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‘Hypervirulent’ disease a burden on aquaculture

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By Milthon Lujan

UK.- Researchers believe that a ‘hypervirulent’ strain of Aeromonas hydrophila emerged in the US in 1989. This hypervirulent strain has a significantly higher mortality rate, killing as many as 50% of fish in a single outbreak.

A. hydrophila is a bacterial pathogen that infects warm water fish species, such as bass, catfish and pike. The disease is not usually fatal, but can cause death in ill or stressed fish. Symptoms usually include ulcers and tail rot, which can affect the growth of fish and negatively impact their welfare.

Hypervirulent Aeromonas hydrophila (vAh) originated in Asian carp, but researchers are concerned that the disease, which can infect several types of fish and passes between species, has spread to multiple countries. vAh causes more severe disease, including haemorrhagic septicaemia and is believed to be responsible for the loss of over 10 million kilograms of American catfish over the past ten years.

According to Professor Mark Liles of Auburn University, vAh is the most important disease in the US aquaculture industry. The disease also causes serious problems in Mexico, Cambodia and Singapore. He said, “It affects the lives and livelihoods of people in the aquaculture industry in multiple countries. We think this is likely a pandemic of disease that has yet to be fully documented.”

Currently A. hydrophila outbreaks in farmed fish are controlled using antibiotics, but as the issue of antimicrobial resistance looms, farmers are encouraged to move away from antimicrobials. Professor Liles has been developing two alternative strategies to control and prevent severe epidemics of vAh.

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One strategy, which involves adding Bacillus species bacteria to fish food, has been found to reduce mortality by as much as 57%. The Bacillus in the feed act as a probiotic and protect fish against multiple bacterial diseases. It does this through a number of mechanisms, including producing an antibiotic called difficidin and by competing with pathogenic bacteria for nutrients. Professor Liles believes that due to the probiotic effect of Bacillus-supplemented feed, vAh is less likely to develop resistance as it does when purified antimicrobials are added to food.

In addition to reducing vAh mortality from 60% to 3%, the feed also improved fish growth by over 32%. Professor Liles said that the probiotic-supplemented feed affected the water quality, reducing phosphorus and nitrogen levels. This could prevent eutrophication—which often leads to other issues such as algal blooms which reduce the oxygen concentration in water and stunt fish growth—showing potential to improve the sustainability of aquaculture.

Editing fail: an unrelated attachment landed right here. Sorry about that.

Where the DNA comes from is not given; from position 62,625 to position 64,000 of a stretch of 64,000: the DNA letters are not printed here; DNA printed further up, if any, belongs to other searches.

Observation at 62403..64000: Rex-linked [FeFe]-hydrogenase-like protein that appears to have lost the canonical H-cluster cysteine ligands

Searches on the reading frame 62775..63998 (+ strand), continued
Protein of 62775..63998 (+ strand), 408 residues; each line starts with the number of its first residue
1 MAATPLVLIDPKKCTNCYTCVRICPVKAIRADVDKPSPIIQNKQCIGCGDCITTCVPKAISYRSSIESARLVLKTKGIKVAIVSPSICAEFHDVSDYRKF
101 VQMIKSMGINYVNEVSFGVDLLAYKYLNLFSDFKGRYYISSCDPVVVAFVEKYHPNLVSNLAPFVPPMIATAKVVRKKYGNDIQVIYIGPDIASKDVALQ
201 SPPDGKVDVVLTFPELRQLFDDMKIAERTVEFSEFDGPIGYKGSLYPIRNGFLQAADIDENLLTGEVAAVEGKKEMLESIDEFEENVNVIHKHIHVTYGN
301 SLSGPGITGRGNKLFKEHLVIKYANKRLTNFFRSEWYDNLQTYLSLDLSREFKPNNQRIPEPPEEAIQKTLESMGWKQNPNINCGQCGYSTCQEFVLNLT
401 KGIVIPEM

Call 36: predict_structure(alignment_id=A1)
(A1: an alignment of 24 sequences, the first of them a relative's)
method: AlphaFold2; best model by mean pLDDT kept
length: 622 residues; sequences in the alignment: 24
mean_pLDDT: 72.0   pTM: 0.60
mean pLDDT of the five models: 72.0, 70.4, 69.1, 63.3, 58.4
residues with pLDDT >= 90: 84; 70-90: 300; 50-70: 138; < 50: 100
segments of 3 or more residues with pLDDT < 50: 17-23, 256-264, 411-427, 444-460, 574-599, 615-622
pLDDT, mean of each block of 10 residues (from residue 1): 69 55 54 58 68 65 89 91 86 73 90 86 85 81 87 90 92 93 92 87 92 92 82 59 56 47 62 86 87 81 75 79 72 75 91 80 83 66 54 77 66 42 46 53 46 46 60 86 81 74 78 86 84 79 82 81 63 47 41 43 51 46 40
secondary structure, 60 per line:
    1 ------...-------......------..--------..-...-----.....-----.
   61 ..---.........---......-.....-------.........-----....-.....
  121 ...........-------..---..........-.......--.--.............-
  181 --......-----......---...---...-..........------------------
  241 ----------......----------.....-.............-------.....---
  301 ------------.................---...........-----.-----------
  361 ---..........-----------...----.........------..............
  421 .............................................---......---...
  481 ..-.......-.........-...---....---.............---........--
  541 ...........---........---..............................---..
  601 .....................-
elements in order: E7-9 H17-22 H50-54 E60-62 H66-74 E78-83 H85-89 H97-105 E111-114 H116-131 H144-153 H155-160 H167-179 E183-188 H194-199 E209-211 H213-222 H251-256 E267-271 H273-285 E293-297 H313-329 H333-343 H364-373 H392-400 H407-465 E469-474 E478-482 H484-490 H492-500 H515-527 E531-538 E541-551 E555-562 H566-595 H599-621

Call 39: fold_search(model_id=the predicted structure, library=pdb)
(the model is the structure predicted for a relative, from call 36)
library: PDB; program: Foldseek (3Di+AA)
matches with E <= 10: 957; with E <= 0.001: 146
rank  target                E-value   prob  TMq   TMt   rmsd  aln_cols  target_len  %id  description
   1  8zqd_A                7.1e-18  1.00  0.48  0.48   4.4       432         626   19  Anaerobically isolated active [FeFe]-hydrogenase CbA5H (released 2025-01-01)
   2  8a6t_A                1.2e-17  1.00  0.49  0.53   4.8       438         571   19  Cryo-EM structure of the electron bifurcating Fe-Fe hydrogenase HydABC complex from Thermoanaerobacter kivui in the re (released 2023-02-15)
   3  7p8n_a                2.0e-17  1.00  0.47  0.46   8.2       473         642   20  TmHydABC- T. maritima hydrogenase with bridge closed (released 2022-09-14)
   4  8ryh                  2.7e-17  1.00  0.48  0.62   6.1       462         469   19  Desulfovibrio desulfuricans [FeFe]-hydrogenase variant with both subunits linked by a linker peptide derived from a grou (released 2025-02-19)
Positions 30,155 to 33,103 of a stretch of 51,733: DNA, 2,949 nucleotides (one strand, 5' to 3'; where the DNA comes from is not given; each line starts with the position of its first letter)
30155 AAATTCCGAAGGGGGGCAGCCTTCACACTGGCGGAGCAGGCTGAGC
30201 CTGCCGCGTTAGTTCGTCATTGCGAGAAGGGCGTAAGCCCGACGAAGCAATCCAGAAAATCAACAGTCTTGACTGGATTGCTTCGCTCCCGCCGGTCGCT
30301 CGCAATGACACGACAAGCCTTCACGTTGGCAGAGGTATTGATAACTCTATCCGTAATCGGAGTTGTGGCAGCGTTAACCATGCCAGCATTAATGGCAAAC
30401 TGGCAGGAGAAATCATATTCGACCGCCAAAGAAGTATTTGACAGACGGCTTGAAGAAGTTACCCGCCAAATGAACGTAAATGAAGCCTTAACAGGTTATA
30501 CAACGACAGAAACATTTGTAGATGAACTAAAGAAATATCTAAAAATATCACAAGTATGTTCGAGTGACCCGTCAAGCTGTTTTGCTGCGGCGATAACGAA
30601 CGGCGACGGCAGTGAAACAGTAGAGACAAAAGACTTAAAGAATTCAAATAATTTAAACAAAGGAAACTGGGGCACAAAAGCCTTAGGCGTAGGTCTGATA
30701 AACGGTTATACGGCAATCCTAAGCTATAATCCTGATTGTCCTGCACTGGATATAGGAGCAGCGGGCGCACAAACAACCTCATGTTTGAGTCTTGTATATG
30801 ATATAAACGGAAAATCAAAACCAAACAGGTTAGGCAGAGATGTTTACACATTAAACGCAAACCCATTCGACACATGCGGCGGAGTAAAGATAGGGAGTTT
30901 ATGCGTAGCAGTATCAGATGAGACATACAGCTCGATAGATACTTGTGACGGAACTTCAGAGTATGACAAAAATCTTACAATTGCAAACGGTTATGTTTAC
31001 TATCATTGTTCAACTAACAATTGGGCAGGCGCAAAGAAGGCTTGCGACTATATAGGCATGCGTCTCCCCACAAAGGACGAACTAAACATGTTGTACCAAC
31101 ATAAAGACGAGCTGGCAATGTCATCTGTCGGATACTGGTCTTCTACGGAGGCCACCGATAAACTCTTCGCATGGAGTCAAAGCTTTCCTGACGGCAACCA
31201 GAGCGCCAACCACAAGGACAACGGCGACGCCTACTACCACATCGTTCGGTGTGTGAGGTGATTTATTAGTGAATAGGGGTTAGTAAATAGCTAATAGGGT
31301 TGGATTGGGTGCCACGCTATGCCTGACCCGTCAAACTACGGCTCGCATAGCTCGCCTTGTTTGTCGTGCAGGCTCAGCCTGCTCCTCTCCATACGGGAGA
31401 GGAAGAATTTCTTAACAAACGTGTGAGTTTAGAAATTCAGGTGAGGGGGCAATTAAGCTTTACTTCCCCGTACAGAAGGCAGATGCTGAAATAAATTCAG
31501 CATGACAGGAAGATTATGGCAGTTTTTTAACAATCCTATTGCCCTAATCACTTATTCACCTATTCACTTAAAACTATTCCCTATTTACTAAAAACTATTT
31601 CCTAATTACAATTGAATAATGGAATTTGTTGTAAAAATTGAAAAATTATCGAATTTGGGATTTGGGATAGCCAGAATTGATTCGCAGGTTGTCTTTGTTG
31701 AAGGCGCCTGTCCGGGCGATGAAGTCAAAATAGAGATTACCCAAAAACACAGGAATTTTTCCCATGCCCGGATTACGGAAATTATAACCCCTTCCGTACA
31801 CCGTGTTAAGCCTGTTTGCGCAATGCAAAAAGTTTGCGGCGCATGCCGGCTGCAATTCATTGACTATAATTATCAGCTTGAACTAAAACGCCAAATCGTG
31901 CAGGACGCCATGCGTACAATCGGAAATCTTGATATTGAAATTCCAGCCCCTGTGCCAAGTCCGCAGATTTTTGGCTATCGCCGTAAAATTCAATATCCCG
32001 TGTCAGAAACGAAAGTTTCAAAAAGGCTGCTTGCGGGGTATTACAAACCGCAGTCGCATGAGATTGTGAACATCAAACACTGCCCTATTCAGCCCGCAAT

Another strategy trialled by Professor Liles is vaccination. His research team produced a vaccine against A. hydrophila using a genetic mutant. The vaccine was found to be effective and is administered to the fish either by immersion or orally. They found this to produce an immune response and protect catfish from vAh.

The results so far have been promising, Professor Liles said: “We are enthusiastic about our ability to control this pathogen through multiple technologies, including a probiotic and a vaccine, that can be used as part of sustainable aquaculture practices.”

Professor Liles is now in the process of forming a number of international collaborations to conduct a global survey of vAh. He hopes to establish an active network of scientists engaging in vAh research to collaborate to better understand the disease and its epidemiology, and consider ways to reduce antibiotic use and improve the health of fish in the aquaculture industry.

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Professor Liles will present his data at the Microbiology Society Annual Conference in Belfast. His talk: ‘The global spread, pathogenesis and control measures for a hypervirulent Aeromonas hydrophila pathotype in warm water fish species’ will take place at 10:00 on Tuesday 9 April as part of the Non-human pathogens session.

Reference (free):
Cody R. Rasmussen-Ivey, Mohammad J. Hossain, Sara E. Odom, Jeffery S. Terhune, William G. Hemstreet, Craig A. Shoemaker, Dunhua Zhang, De-Hai Xu, Matt J. Griffin, Yong-Jie Liu, Maria J. Figueras, Scott R. Santos, Joseph C. Newton and Mark R. Liles. Classification of a Hypervirulent Aeromonas hydrophila Pathotype Responsible for Epidemic Outbreaks in Warm-Water Fishes. Front. Microbiol., 18 October 2016 | https://doi.org/10.3389/fmicb.2016.01615 https://www.frontiersin.org/articles/10.3389/fmicb.2016.01615/full 

Source: Microbiology Society 

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